Posted on March 9th, 2009 by Neil Crosby. Filed under Blog Posts.
A week or so I wrote about running the W3C CSS Validator on the command-line. Yes, I know I said I didn’t need to run it as a website, but as it turns out the command-line version doesn’t seem to want to validate local files — only files being served from a web-server.
So, I went back to scratch and tried installing it on a web-server. Since my normal stack is Apache, MySQL and PHP I didn’t have any of the Java-based web-servers suggested by the W3C. My first attempt at getting the validator working was to use Jigsaw – the same web-server as the W3C uses to run their version on. Unfortunately, it didn’t work for me. Bugger.
So, I tried Tomcat. After following Basil Bourque’s instructions on Apache’s Tomcat wiki pages, I got Tomcat working. I then followed the rest of the CSS Validator installation instructions for Tomcat, and the validator worked in my browser. Excellent.
There was a fly in the ointment though. Whilst the validator worked in my browser, the same could not be said of my attempts to get it working via cURL calls from PHP using POST data. I was using the same code as I’d used to validate against the W3C’s HTML validator, so I knew that I was able to successfully push POST data across to servers. If I tried using GET requests to send the data to my local validator, then that worked. I verified the same thing was happening on the live CSS validator to make sure the problem wasn’t with my installation. I know you’re thinking “well, if GET worked, why not just make requests that way?” Unfortunately, I know that later I’ll be asking to validate much larger CSS rulesets — ones that will be far too large to fit on a URL. So, I needed to use POST.
After a fair bit of poking, I realised that the in-browser version of the CSS Validator was setting an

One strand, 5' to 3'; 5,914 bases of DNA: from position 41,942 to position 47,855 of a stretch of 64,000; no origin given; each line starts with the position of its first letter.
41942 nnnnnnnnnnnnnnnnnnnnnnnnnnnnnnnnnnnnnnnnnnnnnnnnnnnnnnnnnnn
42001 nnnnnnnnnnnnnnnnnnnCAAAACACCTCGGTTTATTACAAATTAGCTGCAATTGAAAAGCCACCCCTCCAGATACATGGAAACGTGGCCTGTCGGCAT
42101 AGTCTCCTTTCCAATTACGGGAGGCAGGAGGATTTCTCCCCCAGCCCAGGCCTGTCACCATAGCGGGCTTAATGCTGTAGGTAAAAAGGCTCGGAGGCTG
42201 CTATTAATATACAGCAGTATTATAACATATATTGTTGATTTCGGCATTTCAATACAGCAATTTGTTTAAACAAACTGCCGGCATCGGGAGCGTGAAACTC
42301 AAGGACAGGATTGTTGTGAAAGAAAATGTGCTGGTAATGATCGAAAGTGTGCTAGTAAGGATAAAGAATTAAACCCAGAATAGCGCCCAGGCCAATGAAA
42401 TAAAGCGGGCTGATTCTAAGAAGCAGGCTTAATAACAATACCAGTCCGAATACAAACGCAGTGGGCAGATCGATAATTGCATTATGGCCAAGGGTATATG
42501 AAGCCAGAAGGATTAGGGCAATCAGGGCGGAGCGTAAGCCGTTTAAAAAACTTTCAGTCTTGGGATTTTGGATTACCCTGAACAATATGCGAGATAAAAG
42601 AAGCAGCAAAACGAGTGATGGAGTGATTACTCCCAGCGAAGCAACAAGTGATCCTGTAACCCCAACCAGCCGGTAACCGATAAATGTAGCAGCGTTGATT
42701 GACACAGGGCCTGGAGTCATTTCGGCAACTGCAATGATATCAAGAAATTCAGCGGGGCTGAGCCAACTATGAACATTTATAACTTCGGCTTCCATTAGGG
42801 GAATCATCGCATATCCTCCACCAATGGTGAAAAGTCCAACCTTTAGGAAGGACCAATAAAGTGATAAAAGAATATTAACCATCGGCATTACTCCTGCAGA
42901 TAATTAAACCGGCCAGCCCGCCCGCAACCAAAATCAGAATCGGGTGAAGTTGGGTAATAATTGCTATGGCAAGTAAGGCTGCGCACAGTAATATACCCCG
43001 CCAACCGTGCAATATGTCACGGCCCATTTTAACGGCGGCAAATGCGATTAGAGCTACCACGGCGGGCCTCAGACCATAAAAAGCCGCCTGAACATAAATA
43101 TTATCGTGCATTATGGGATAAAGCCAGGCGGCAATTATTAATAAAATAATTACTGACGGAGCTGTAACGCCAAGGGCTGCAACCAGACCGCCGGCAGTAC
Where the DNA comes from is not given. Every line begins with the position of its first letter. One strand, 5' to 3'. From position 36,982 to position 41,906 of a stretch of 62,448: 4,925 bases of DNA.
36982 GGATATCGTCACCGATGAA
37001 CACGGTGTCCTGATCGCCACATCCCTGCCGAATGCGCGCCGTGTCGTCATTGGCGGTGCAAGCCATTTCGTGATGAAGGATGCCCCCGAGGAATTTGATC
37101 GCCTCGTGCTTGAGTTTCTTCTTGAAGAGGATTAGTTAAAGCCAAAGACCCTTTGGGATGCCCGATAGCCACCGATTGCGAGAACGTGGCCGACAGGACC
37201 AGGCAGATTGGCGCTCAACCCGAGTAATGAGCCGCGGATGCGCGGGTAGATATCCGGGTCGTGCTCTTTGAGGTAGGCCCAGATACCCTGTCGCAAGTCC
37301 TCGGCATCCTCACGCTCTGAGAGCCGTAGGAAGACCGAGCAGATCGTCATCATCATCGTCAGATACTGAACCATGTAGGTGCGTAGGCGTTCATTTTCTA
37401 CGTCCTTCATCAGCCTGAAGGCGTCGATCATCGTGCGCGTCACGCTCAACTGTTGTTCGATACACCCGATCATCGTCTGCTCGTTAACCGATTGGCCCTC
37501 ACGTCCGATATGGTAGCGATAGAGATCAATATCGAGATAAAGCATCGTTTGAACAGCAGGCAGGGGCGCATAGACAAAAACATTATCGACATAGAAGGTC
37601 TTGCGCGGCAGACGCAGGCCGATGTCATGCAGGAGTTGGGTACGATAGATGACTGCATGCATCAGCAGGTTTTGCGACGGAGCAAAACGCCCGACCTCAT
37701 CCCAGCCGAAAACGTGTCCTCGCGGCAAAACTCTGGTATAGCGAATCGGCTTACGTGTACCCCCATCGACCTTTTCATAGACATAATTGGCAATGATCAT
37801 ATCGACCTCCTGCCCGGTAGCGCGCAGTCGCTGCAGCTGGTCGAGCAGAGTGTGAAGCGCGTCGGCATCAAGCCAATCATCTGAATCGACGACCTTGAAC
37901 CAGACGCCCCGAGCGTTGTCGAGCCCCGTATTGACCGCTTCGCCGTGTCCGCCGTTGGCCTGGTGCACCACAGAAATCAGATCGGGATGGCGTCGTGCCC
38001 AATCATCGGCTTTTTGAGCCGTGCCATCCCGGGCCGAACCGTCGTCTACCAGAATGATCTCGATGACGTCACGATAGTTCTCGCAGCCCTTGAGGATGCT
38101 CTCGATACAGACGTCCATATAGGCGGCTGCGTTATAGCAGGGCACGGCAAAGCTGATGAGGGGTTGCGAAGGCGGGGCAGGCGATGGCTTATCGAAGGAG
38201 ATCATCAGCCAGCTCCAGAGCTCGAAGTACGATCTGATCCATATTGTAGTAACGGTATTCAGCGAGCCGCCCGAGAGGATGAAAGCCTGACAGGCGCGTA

enc attribute value of
multipart/form-data on the form when it was uploading files or sending textual data. Conversely, it turns out that PHP was sending
application/x-www-form-urlencoded as the encoding type instead, and the W3C CSS Validator just isn’t set up to accept that. After a long time of trying to work out how to send things in
multipart/form-data format using PHP’s cURL functions, I happened upon a comment on PHP’s curl_setopt function which told me that if I gave PHP an array instead of a string it would automagically start using
multipart/form-data. As if by magic, my problem was solved.
My problems setting up my programmatic connection to the CSS Validator could easily have been solved by clearer documentation. Nowhere that I could find in the Validator’s documentation was there any mention of needing to make POST requests using
multipart/form-data. If this had been stated somewhere I would at least I have known the path I needed to be looking down. Likewise, lack of anything other than user-generated documentation for the PHP
CURLOPT_POSTFIELDS cURL option made life far more difficult than it should have been.
Still, in the end I have a local version of the W3C’s CSS validator running on my laptop, and I’m able to connect to it programmatically to run tests. Which is nice.
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